At the moment of writing this, there are over half a million official supporters of the India Against Corruption Movement. In reality, there are many many more supporters of Anna Hazare’s fast and movement to get the Jan LokPal Bill redrafted and passed.
Details of the existing draft of the Jan Lok Pal bill and suggestions to change it are all available on the India Against Corruption website.
On 6th April Anna Hazare wrote to the PM again and here is the complete text of  the letter.
Here is an important excerpt from that letter by Anna Hazare to the PM:

We are not saying that you should accept the Bill drafted by us. But kindly create a credible platform for discussions . a joint committee with at least half members from civil society suggested by us. Your spokespersons are misleading the nation when they say that there is no precedent for setting up a joint committee. At least seven laws in Maharashtra were drafted by similar joint committees and presented in Maharashtra Assembly. Maharashtra RTI Act, one of the best laws of those times, was drafted by a joint committee. Even at the centre, when 25,000 tribals came to Delhi two years ago, your government set up a joint committee on land issues within 48 hours. You yourself are the Chairperson of that committee. This means that the government is willing to set up joint committees on all other issues, but not on corruption. Why?

Politicians showed their true colours from the first day onwards. By evening of 5th April, the first day of the fast, spokesperson of the Congress Party Abhishek Manu Singhvi showed his and his party’s contemptuous attitude by saying that others were instigating the veteran social activist to take a premature action. It speaks volumes about the ruling party and its attitude towards an activist using Gandhian methods to root out corruption. It shows how far the ruling party has moved away from the principles of the father of the nation.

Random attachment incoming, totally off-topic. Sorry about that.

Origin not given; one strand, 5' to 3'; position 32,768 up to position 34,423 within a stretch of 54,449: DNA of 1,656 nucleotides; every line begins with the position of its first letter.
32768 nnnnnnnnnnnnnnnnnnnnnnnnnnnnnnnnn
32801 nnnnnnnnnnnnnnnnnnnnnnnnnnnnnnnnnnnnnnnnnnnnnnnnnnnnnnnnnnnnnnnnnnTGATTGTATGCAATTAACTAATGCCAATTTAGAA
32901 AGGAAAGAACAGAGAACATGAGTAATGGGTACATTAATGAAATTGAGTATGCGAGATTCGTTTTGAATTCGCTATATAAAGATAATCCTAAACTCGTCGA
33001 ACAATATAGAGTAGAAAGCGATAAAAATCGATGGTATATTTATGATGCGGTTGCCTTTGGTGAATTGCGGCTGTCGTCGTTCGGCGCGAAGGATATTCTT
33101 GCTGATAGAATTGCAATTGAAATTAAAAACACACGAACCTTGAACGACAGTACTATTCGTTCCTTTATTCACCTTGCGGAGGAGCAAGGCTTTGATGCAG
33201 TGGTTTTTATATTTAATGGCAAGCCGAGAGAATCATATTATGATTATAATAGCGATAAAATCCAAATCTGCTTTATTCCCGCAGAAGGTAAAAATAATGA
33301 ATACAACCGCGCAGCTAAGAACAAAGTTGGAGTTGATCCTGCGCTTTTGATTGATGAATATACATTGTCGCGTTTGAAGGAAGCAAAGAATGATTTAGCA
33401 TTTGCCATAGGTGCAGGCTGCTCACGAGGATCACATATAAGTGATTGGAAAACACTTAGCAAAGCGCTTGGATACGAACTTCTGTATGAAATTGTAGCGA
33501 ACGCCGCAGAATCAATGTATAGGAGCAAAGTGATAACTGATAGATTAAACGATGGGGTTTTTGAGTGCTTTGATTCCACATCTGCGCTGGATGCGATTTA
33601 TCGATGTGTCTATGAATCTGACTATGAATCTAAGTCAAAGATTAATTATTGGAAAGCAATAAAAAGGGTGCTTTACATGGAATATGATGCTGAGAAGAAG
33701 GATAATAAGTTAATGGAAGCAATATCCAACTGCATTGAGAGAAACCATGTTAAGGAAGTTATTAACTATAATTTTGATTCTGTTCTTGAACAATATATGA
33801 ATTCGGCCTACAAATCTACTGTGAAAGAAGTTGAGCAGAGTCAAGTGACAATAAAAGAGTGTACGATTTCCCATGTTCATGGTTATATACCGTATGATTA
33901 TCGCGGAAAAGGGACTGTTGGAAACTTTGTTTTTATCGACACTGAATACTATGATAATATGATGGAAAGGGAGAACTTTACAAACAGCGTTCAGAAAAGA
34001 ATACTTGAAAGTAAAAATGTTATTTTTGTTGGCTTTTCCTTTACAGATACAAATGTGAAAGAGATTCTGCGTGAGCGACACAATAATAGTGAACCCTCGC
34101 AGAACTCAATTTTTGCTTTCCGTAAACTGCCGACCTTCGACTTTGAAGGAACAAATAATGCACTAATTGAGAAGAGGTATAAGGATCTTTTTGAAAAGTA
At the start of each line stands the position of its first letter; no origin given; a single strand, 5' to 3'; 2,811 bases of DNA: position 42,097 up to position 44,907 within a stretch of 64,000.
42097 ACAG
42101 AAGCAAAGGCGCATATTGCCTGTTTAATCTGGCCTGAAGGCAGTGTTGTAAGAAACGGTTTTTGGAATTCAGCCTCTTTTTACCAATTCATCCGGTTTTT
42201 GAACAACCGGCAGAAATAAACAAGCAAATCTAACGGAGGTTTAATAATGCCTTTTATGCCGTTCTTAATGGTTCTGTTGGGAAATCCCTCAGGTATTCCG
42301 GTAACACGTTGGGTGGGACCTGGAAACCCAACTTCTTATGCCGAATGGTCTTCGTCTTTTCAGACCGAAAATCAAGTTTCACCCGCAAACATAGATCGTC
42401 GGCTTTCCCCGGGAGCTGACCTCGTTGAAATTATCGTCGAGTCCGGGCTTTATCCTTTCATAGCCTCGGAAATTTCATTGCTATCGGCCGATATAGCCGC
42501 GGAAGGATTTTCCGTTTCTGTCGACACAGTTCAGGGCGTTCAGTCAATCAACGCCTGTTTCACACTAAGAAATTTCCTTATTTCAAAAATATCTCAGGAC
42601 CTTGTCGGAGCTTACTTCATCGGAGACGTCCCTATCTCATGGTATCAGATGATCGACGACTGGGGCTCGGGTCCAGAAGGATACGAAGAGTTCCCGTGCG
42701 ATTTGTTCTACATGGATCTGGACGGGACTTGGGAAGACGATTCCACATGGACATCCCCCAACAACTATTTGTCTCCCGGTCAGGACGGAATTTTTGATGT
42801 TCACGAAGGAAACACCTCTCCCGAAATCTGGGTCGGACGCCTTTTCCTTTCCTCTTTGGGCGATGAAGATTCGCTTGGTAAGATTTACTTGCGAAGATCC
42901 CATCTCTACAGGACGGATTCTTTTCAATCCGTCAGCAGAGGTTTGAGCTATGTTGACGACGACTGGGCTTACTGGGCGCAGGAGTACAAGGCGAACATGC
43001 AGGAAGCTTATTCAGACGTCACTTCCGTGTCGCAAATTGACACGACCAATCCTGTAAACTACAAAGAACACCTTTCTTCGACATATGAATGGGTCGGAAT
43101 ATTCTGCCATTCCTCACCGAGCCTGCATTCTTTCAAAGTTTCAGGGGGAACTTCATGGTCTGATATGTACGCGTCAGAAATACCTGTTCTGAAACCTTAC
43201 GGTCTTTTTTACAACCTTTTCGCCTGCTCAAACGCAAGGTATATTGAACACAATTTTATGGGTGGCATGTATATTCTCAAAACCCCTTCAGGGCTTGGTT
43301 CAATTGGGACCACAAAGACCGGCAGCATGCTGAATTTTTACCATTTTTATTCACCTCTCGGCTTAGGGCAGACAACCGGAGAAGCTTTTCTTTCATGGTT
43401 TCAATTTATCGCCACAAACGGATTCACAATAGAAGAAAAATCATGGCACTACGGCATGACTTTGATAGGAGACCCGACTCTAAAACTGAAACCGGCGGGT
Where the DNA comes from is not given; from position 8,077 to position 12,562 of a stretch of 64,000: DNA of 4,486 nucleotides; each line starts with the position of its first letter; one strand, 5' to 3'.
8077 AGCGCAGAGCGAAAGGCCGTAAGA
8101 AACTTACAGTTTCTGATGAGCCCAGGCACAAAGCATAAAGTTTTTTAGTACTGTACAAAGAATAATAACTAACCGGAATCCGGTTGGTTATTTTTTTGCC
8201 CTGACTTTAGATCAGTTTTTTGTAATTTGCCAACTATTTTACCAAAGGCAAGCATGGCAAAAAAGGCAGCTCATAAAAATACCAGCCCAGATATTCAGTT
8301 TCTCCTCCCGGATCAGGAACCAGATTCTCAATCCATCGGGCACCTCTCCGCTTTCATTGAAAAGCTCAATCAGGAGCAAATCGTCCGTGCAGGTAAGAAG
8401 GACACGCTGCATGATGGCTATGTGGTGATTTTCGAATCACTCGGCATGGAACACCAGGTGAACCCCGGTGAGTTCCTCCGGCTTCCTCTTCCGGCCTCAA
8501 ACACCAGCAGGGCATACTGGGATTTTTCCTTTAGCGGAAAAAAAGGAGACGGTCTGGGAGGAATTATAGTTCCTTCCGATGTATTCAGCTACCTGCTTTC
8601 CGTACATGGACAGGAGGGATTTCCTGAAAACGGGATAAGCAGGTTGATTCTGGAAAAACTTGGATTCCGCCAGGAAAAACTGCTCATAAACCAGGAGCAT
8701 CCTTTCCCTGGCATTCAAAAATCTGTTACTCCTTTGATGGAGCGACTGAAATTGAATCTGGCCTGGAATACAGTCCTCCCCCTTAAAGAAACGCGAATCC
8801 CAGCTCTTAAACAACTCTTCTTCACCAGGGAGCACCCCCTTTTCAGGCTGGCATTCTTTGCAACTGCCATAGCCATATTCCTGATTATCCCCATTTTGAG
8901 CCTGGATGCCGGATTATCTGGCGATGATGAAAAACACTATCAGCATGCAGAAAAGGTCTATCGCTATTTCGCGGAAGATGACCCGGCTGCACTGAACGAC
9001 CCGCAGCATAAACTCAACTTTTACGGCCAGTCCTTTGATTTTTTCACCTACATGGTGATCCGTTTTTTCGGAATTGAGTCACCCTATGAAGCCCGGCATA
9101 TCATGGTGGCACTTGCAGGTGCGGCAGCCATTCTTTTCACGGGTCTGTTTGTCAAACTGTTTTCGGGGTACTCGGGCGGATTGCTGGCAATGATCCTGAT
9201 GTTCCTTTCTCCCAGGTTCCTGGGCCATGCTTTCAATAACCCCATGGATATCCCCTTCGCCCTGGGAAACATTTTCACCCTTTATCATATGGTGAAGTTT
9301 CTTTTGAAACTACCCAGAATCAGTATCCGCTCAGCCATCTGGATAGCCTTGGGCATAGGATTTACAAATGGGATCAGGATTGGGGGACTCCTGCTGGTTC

Dr Kiran Bedi made a very valid and important point when she said that if Public-Private partnerships can be pursued for business ventures or infrastructure projects, why is there so much opposition in letting the citizens participate in the drafting of a bill that is so necessary in today’s time to root out corruption from the polity of India. 
Manish Tewari, another spokesperson of the Congress Party tried to obfuscate the issue by saying that there is the legislative and the executive of the government to make and pass the bill. Where is the need of people like Anna Hazare to intervene? Well, perhaps Mr Tewari does not realize that viewers and readers are not fools.  What is asked by the eminent citizens is that they be a part of a committee to draft the Jan Lokpal Bill. They are not asking the government to bypass any constitutional authorities nor short circuit any existing democratic methods. It is a straight forward, valid suggestion.
The BJP spokesperson Ravi Shankar Prasad tried to show solidarity with Anna Hazare and asked him to give up the fast. Well, we know that neither the Congress nor the BJP during their tenures have passed the Jan Lok Pal Bill so both are equally guilty of letting corruption thrive in the country.
On day one, Mr Sharad Yadav and on day two, Mr O P Choutala and Ms Uma Bharti tried to take advantage of the platform created by Anna Hazare and his supporters to create political mileage for themselves. Rightly, they were asked to go by the people.  Subsequently, Anna Hazare requested the people gathered there to let politicians and anyone else join if they want to support the movement and refrain from sloganeering against them, but he maintained that they cannot use the stage to make political statements.
While there is tremendous response and support to the movement from citizens and even film personalities, the silence from corporates is deafening.  The people of India are supporting the movement from every part of the country. We hope the government takes required action before the fast affects the health of Anna Hazare.
I pledge my support to this movement against corruption led by Anna Hazare.